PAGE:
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We can give some information in HTML form. Then different peoples provides different HTML pages which are interconnected and in this way we get WWW. Information can also be given in the with the usage of RDF form (let say XML implementation of RDF). Different peoples can provide different RDF documents and... I expect that we can get a kind of RDF-based Internet. But the problem is that I do not see how RDF can link to each other. Is it possible? Do we have a net of RDF files (RDF files which point to each other and which can be browsed like WWW)?

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up vote 4 down vote accepted

Not yet - many datasets are islands, but there is a community trying to make it happen. Sites such as linkeddata.org would be a good place to look for more info. That most of the linked site fit on a single page diagram gives you a clue as to how big the RDF net is at the moment compared with the www.

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RDF was designed from the ground up to be used as a metadata annotation format to describe other content, not as a way to store or transfer the content itself. The "RDF Internet" you mention (also commonly called the Semantic Web) is a series of assertions and annotations layered on top of the normal, loosely-structured content already available on the 'net.

Remember, the abbreviation RDF stands for Resource Description Framework. Its entire purpose is to describe resources, not encode their payload.

That being said, you can use RDF to talk about other RDF tuples using reification, which is simply a way of reasoning about logical assertions. In the RDF model, reification turns a single RDF tuple into a resource that can itself then be described with other RDF tuples. As an example, if we had the following RDF statment:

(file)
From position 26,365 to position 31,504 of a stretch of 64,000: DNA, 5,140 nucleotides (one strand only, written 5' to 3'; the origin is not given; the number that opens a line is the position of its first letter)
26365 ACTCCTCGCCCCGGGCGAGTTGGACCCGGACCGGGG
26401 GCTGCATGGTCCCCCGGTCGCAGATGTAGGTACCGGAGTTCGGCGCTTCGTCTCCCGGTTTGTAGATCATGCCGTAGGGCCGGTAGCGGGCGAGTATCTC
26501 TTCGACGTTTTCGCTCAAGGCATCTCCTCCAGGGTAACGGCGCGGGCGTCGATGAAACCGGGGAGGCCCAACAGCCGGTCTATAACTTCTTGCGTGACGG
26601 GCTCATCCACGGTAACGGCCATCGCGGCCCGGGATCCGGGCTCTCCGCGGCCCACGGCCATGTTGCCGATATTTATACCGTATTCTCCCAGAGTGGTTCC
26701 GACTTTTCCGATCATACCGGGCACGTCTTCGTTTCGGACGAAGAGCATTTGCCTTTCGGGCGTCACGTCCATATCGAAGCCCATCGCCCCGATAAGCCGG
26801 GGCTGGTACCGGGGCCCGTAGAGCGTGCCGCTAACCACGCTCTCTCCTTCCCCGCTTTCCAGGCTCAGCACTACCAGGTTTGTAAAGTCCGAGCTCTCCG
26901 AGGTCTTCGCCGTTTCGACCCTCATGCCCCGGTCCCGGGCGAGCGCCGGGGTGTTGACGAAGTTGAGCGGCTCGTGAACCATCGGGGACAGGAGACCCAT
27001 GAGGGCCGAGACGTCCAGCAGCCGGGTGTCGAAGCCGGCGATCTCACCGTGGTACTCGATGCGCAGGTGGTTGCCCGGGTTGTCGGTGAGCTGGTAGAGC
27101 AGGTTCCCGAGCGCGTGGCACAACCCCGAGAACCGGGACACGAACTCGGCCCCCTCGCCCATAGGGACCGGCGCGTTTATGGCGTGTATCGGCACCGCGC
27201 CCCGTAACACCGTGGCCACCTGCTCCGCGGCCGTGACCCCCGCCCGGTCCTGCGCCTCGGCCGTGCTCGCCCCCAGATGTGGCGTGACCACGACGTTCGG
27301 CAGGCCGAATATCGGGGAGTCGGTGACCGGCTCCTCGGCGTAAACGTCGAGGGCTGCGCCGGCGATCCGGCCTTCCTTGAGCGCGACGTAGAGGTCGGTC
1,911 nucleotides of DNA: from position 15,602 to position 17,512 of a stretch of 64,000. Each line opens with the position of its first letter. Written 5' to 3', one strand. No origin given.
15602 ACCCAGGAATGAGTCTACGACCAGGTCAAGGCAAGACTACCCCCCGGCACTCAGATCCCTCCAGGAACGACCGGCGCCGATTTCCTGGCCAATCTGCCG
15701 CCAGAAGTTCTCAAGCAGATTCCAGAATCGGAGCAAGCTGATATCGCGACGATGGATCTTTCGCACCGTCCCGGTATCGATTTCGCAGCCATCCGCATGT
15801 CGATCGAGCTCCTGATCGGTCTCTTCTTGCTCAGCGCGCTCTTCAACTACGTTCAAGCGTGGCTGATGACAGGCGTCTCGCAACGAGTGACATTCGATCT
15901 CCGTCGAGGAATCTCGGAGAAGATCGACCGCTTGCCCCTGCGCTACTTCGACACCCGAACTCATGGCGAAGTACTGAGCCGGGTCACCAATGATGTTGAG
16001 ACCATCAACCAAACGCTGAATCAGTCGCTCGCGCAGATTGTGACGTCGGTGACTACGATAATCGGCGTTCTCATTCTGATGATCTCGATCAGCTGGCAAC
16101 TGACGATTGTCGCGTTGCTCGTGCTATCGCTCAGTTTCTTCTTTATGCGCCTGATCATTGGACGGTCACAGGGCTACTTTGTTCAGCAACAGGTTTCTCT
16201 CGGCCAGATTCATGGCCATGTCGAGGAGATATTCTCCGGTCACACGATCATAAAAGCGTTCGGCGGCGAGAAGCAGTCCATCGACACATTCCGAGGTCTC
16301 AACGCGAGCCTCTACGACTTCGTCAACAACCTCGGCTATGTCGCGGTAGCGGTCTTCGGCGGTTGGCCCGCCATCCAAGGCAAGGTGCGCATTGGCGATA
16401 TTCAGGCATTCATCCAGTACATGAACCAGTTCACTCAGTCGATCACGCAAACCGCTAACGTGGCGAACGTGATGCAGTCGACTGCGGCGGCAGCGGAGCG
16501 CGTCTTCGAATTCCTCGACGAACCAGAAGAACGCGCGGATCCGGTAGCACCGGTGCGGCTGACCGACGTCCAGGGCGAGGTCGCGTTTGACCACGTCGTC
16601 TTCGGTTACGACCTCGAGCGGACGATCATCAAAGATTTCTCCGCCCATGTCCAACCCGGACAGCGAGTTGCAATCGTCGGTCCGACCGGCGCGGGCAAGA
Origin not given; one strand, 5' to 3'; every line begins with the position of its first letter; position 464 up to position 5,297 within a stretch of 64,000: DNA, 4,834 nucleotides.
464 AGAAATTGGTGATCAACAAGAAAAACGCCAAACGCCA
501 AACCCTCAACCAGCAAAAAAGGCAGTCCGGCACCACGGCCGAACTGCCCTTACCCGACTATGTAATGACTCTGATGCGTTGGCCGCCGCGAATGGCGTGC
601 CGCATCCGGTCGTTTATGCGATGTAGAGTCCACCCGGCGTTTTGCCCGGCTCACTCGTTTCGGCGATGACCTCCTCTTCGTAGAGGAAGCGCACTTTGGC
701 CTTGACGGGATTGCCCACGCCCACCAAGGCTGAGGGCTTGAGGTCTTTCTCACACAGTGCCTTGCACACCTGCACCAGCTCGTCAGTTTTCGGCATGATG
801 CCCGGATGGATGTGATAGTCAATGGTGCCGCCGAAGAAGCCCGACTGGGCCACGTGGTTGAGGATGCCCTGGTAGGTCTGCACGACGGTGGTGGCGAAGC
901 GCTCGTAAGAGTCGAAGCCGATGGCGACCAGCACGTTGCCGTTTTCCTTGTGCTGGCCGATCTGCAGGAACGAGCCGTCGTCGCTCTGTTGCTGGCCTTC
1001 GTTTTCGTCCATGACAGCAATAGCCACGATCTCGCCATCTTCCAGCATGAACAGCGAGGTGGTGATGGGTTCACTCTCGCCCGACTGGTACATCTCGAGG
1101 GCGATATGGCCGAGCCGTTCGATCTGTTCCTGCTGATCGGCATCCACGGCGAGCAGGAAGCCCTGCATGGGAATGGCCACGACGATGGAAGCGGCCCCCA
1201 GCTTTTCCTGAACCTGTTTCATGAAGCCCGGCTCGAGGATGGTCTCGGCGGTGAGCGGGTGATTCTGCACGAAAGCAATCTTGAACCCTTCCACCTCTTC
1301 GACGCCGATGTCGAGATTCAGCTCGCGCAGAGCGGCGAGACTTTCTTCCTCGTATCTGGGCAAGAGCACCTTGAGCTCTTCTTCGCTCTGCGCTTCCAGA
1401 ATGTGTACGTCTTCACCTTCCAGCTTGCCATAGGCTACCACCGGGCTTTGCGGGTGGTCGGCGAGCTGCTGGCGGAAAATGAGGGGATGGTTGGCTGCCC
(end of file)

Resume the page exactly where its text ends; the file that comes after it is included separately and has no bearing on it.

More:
...we could assign it a unique URI:

  • http://rcoder.net/about?format=foaf#name

...after which time it can be freely annotated with other RDF tuples:

You might want to also peruse the W3C and Wikipedia articles on reification for more info.

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However, RDF is perfectly usable for encoding the actual information is some cases, especially for graph data such as social networks. The distinction between data and metadata is a blurry one. I don't think reification is relevant to the original question. – DNA Apr 20 '11 at 19:40

The Friend-of-a-friend (FOAF) RDF schema is probably the best example of RDF fragments that link to one another.

See also the wikipedia entry.

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